The top security agency in China has already urged the regime to start a “crackdown” on “hostile forces.” The Guardian reported on November 30 that the U.S. and Canada had asked China to refrain from using force against demonstrators opposing COVID-19 lockdowns.

Starting on November 5, there had been a number of protests and clashes with the police in Haizhu. This was also the site of the most recent protests in a wave of civil disobedience that has escalated significantly.

Videos shared on social media showed security forces late on November 29 in hazmat suits, shoulder to shoulder moving down a street in Haizhu district as glass smashed around them and they hid behind riot shields. Many screams can be heard in the background. Objects were being thrown at the police and many protesters were detained by authorities.

Coordinator for Strategic Communications at the National Security Council in the White House, John Kirby said that the U.S. supported nonviolent demonstrators. 

He told CNN, “We don’t want to see protesters physically harmed, intimidated, or coerced in any way. That’s what peaceful protest is all about and that’s what we have continued to stand up for whether it’s in China or Iran or elsewhere around the world.”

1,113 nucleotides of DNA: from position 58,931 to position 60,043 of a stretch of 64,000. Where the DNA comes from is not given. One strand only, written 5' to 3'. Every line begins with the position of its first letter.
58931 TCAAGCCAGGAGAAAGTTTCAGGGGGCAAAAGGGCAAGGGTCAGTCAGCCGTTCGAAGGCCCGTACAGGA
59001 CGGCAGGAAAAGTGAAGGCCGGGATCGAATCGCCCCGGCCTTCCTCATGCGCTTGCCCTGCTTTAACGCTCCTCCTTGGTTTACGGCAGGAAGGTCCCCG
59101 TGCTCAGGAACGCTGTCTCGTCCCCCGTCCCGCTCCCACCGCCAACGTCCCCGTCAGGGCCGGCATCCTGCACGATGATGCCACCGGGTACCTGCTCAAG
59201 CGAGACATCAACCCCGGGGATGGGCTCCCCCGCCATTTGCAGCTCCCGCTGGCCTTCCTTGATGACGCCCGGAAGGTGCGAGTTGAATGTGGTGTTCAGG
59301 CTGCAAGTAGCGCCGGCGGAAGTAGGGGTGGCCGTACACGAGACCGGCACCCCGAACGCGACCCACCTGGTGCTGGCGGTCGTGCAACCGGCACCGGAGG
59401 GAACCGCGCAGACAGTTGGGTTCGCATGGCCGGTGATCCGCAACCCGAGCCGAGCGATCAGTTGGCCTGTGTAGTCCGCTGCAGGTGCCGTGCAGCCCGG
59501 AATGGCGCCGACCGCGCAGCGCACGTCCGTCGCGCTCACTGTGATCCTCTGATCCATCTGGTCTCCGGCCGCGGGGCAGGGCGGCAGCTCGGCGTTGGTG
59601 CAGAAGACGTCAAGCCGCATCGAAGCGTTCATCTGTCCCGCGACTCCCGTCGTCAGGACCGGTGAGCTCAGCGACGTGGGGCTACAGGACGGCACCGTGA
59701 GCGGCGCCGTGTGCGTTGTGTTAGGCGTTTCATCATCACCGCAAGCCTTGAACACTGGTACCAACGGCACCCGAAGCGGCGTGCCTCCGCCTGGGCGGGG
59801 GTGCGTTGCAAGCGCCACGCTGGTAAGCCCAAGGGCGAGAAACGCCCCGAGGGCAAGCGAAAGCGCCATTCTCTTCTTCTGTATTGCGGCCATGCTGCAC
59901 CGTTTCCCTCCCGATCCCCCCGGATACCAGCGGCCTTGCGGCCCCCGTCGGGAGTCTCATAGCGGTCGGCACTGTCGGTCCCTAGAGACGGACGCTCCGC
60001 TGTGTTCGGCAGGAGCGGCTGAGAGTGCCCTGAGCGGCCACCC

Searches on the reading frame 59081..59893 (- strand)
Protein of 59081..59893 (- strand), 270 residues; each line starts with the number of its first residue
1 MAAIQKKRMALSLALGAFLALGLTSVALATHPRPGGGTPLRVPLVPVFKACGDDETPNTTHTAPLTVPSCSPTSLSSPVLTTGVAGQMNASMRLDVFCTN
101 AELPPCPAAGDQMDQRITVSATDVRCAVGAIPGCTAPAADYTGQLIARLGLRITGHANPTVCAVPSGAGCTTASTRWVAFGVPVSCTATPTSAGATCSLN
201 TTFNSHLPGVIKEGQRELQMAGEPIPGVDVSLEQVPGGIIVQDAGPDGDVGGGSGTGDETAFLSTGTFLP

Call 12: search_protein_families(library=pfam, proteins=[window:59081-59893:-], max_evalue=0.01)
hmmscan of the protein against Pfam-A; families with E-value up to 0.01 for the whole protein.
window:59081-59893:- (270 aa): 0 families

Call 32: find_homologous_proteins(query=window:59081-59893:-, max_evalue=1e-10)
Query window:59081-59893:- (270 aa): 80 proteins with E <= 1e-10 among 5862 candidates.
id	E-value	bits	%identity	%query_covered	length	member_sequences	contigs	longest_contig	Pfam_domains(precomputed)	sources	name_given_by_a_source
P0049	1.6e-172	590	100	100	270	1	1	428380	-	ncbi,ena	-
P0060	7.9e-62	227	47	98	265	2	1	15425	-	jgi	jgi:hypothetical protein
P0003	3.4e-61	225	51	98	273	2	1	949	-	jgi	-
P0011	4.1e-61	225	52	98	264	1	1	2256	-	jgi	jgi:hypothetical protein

Canadian Prime Minister, Justin Trudeau, echoed, “Everyone in China should be allowed to express themselves, should be allowed to share their perspectives, and indeed protest.” 
Trudeau added, “We’re going to continue to ensure that China knows we’ll stand up for human rights, we’ll stand with people who are expressing themselves.”

Hugh Yu, who said that he participated in the 1989 Tiananmen Square protests and now lives in Canada, called on Canadians and the Canadian government to speak out against China’s actions. 

When it comes to the protesters in China, Yu said, “A lot of people don’t want to die in silence.”
He added, “I don’t want to stand here and speak to you guys. But I have no choice.”

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